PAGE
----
How many lives have been lost because people bought the jackets but then were too proud to actually use them?  Accidents will happen in this world, no matter how much preparation we do to avoid them.  But we also have no need of one if we never venture with Christ beyond the Starbucks kiosk on the church patio.   Church membership needs to be a lot more than so much fire insurance.  We have to take chances and try new things in order to grow and achieve anything.  We have to have courage and confidence to go beyond our depth, but also the humility to ask for assistance when we need it.  I know it wasn’t the easiest thing Dad ever did to admit to his best friend that he feared going out on the boat, but he got in it anyway and watched his children learn to waterski.   It’s not the easiest thing I’ve ever done to proclaim Christ in my blog – but it’s what I’m given to write, so I do, and ask Him to please not completely offend my friends.  Worthwhile accomplishments never come easily.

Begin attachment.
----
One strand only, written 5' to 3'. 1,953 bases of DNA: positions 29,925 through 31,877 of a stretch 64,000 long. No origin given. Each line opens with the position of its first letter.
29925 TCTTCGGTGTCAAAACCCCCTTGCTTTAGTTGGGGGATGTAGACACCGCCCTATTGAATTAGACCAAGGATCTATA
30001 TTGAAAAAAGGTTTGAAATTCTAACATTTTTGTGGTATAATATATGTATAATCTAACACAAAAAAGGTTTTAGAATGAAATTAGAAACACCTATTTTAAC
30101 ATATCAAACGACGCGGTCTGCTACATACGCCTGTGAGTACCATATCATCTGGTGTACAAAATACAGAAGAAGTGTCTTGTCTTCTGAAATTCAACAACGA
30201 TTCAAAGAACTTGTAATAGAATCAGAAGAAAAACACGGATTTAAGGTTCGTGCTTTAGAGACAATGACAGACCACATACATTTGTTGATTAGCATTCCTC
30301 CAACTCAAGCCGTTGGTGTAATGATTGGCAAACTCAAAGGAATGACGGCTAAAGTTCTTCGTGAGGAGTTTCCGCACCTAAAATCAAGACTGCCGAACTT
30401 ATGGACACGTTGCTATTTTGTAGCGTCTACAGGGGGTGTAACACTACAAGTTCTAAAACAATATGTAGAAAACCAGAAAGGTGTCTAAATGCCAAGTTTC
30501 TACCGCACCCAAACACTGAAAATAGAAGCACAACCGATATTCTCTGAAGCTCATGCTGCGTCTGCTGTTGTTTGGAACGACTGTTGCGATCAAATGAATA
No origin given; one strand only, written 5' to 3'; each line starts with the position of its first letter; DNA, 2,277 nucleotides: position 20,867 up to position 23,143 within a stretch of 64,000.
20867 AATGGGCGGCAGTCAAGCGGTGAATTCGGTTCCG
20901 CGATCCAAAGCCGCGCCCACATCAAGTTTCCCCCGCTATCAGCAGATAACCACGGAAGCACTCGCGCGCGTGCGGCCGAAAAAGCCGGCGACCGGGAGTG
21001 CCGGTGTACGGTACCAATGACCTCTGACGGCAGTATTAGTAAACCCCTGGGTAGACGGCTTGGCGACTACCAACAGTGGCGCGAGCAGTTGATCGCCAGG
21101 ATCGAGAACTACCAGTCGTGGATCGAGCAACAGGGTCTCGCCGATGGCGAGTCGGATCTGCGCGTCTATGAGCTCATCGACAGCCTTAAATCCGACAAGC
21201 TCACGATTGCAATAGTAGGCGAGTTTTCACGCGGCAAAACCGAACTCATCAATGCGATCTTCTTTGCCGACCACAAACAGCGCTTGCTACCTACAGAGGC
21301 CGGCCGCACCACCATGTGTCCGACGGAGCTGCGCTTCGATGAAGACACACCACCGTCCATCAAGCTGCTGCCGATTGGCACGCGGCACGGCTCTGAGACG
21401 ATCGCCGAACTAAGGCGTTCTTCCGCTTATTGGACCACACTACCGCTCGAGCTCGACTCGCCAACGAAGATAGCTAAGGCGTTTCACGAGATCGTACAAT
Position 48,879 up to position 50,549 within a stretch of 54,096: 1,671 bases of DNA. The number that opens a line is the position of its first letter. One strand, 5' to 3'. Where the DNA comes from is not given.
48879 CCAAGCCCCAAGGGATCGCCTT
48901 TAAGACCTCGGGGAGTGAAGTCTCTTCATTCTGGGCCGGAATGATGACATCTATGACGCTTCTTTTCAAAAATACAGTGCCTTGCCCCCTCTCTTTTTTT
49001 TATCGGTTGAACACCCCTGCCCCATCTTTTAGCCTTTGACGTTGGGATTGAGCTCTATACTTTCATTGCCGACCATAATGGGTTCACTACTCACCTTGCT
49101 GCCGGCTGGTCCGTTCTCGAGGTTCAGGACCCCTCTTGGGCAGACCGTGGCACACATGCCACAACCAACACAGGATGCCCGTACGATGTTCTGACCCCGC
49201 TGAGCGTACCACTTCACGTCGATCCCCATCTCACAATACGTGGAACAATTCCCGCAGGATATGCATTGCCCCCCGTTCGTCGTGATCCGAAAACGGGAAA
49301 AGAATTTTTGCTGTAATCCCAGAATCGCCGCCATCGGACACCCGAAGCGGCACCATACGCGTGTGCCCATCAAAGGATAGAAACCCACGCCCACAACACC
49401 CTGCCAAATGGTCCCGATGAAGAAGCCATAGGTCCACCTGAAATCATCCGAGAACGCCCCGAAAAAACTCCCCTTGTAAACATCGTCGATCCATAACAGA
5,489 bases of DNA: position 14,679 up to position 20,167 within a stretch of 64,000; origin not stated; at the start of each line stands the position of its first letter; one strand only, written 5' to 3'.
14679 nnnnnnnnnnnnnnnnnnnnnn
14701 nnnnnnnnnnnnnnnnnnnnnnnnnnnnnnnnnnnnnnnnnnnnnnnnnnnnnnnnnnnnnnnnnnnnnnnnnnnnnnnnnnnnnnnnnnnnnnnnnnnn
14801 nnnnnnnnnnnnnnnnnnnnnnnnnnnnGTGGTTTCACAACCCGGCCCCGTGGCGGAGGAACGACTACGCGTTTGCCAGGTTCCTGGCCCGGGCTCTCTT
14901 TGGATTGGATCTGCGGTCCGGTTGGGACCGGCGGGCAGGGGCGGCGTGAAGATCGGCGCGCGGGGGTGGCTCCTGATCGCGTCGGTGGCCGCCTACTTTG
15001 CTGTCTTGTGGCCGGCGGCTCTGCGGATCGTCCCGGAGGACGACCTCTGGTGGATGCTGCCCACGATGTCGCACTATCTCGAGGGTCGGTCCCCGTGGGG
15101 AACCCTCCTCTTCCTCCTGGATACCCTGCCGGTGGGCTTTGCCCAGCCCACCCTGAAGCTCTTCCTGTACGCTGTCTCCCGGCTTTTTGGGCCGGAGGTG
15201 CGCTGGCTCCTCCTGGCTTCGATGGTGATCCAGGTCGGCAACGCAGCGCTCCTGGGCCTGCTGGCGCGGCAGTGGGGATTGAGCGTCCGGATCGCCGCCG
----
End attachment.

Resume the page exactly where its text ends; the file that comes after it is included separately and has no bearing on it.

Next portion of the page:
But frankly, I really don’t like staying in the shallow end anyway.  It’s safe, but….  Many people advised us against moving to Las Vegas years ago, because it would be moving into the very lap of the enemy.  Our entire family would be lost in the seductions of the devil’s workshop.  We went anyway because we could have twice the house, twice the lifestyle, and at the same price as California living.  At least we weren’t lured by the world’s treasures.  It killed me to give up my beach, but that’s another story.  I found life there to be challenging, but not because of the charms of the Strip.  I fell in with people who asked me hard questions and made me realize I was using ChristianityLite, and not the real program that Martin Luther and Corrie ten Boom set their very lives on.  It was during this time that I came across a quote by C.T. Studd:  “Some wish to live within the sound of a chapel bell; I wish to run a rescue mission within a yard of hell.”   Hmm.  I am just selfish enough to not want to risk myself for someone else.  And there is a lot of security derived from having believers around me.  Maybe, in the midst of the flock,  I can just baaa my way in the right door.